My blog posts revolve around my interests and vocation as a historian: the intersection of history and contemporary church life, the intersection of history and contemporary politics, serendipitous discoveries in archives or on research trips, publications and research projects, upcoming conferences, and speaking engagements.
I sometimes blog for two other organizations, the Canadian Baptist Historical Society and the Centre for Post-Christendom Studies.
The views expressed in these blogs represent the views of the authors, and not necessarily those of any organizations with which they are associated.
Making the Most of Our “Last Days in Office”: Martin Niemueller, the Unjust Steward, & Post-Christendom
In 1956/57, Dr. Martin Niemueller – the famous German pastor imprisoned by the Nazis – went on a speaking tour in Canada in partnership with the Canadian Council of Churches. Niemueller lamented how the troubles of the day such as the rise of communism, racial tensions, and social injustices threatened the West.
It was as if the barbarians were at the gate and a new Dark Age was nigh. Christendom was seen to be on its way out, and the “stewardship of the white races [was] coming rapidly to an end.”
In light of the crisis facing the church in the West Niemueller pointed to Jesus’ parable in Luke 16 often coined the “Unjust Steward.” It was an application of the text that was fascinating, provocative, and controversial then – and perhaps even now.
Niemueller argued that the advantages and opportunities of the church in the West had been a “misspent opportunity.” He went on to say that “unless there is reform the result will again be the same as in the Parable of the Unjust Steward…the Lord will take away the stewardship."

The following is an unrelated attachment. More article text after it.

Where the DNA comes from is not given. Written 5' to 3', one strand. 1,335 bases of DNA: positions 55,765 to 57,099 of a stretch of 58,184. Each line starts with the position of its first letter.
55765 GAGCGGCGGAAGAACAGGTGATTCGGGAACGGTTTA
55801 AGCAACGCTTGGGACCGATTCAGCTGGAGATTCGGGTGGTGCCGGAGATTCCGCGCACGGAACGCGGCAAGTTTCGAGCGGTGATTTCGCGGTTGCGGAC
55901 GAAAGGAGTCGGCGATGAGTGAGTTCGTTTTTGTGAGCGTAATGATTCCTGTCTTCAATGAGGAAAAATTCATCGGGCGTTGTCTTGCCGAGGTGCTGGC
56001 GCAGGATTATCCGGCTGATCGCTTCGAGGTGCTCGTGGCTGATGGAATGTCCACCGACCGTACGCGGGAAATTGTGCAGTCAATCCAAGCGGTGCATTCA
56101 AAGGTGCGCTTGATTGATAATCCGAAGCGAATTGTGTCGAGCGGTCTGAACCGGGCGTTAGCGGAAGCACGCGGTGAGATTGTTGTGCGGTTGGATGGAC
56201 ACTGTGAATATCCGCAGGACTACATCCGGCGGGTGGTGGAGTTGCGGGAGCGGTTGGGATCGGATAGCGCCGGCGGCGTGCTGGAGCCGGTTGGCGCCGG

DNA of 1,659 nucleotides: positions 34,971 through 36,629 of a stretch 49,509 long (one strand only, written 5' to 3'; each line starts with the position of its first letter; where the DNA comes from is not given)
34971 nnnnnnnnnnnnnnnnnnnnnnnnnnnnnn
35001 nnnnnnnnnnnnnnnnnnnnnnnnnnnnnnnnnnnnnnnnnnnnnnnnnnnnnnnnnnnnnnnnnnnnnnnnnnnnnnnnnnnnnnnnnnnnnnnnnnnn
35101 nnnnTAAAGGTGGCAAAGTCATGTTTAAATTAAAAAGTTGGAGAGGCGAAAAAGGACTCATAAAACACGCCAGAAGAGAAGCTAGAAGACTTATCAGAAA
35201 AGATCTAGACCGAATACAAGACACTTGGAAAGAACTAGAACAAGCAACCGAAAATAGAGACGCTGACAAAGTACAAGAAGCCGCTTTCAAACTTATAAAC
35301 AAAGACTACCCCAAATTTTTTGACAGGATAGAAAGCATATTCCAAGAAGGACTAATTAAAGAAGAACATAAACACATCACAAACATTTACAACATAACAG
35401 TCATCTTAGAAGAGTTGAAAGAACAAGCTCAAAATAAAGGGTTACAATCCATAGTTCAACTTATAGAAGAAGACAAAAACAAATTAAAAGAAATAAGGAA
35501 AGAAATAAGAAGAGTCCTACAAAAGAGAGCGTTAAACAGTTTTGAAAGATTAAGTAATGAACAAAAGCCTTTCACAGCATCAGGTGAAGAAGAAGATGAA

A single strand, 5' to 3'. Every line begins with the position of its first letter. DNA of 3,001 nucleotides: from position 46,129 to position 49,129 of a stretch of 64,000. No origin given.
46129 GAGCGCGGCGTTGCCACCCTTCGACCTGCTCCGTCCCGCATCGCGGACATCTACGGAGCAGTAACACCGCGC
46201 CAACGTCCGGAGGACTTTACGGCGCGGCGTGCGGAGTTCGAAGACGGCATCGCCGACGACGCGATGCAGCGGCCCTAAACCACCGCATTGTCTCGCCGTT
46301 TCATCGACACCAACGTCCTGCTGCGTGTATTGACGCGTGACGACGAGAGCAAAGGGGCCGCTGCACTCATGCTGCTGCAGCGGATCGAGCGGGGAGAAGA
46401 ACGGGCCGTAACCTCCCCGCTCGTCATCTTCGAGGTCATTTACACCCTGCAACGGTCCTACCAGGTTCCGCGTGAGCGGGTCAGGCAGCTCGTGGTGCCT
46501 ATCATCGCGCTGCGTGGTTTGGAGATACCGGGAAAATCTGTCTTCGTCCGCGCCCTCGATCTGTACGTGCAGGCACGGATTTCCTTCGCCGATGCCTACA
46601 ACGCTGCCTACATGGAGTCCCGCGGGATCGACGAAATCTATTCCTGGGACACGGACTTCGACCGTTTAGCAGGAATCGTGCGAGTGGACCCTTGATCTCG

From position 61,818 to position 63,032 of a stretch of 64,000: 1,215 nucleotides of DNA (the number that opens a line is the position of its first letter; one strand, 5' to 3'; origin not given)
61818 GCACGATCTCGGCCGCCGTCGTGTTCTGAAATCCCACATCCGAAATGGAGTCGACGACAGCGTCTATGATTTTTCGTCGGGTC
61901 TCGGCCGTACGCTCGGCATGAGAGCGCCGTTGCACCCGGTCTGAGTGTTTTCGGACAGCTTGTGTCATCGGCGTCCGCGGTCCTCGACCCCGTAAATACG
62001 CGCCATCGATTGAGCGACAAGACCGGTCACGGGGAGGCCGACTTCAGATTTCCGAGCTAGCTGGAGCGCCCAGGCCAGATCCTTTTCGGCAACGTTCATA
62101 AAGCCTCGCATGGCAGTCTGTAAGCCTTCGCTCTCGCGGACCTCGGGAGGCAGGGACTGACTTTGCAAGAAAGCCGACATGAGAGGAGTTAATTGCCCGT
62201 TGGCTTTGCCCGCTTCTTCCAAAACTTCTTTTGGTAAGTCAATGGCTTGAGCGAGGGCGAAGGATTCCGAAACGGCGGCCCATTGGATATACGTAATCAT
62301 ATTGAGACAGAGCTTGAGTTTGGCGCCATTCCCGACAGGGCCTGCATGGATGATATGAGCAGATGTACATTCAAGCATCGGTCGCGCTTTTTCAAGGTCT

If that was the case, what was the church to do as it faced a looming crisis?
Niemueller’s advice was to say that the church needed to do exactly what the Unjust Steward did, and that was to show mercy to others so that the church would receive mercy: “As the Unjust Steward confronted his situation and asked: ‘What Shall I Do?’ So must we, and the answer is the same. We must show mercy to our neighbors if we are to have merciful neighbors.”
Of course, he advocated for seeking to reform society because it was the right and compassionate thing to do. However, he also saw a pragmatic wisdom in the actions of unjust steward. The church’s move to the margins and the rise of “barbarians” would bring hard times to the church, and a church that showed mercy now might get some mercy later. He stated: “The Unjust Steward was wise. He made the most of his last days in office. He showed mercy to his neighbors so that in the day of need he might have merciful neighbors. Here is a lesson for the Church.”
The editor of the Baptist periodical in which this account is recorded left the readers hanging as to his thoughts on the matter: “Dr. Niemueller believes the Church must lead in world reformation or share in the fate of the world revolution. He believes the Church must lead in showing mercy so there may be merciful friends among the powers who may take over. Is he right?”
As for us today, does the present move of the western church to the margins of culture mean that it should act pragmatically (at least in part) with quid pro quo in mind? I am not entirely sure yet what I think, but I share Niemueller’s musing here in this blog because it was (for me) a very surprising post-Christendom reading of the parable.
For the entire editorial, see “Is Dr. Niemueller Right?” Canadian Baptist, 1 January 1957.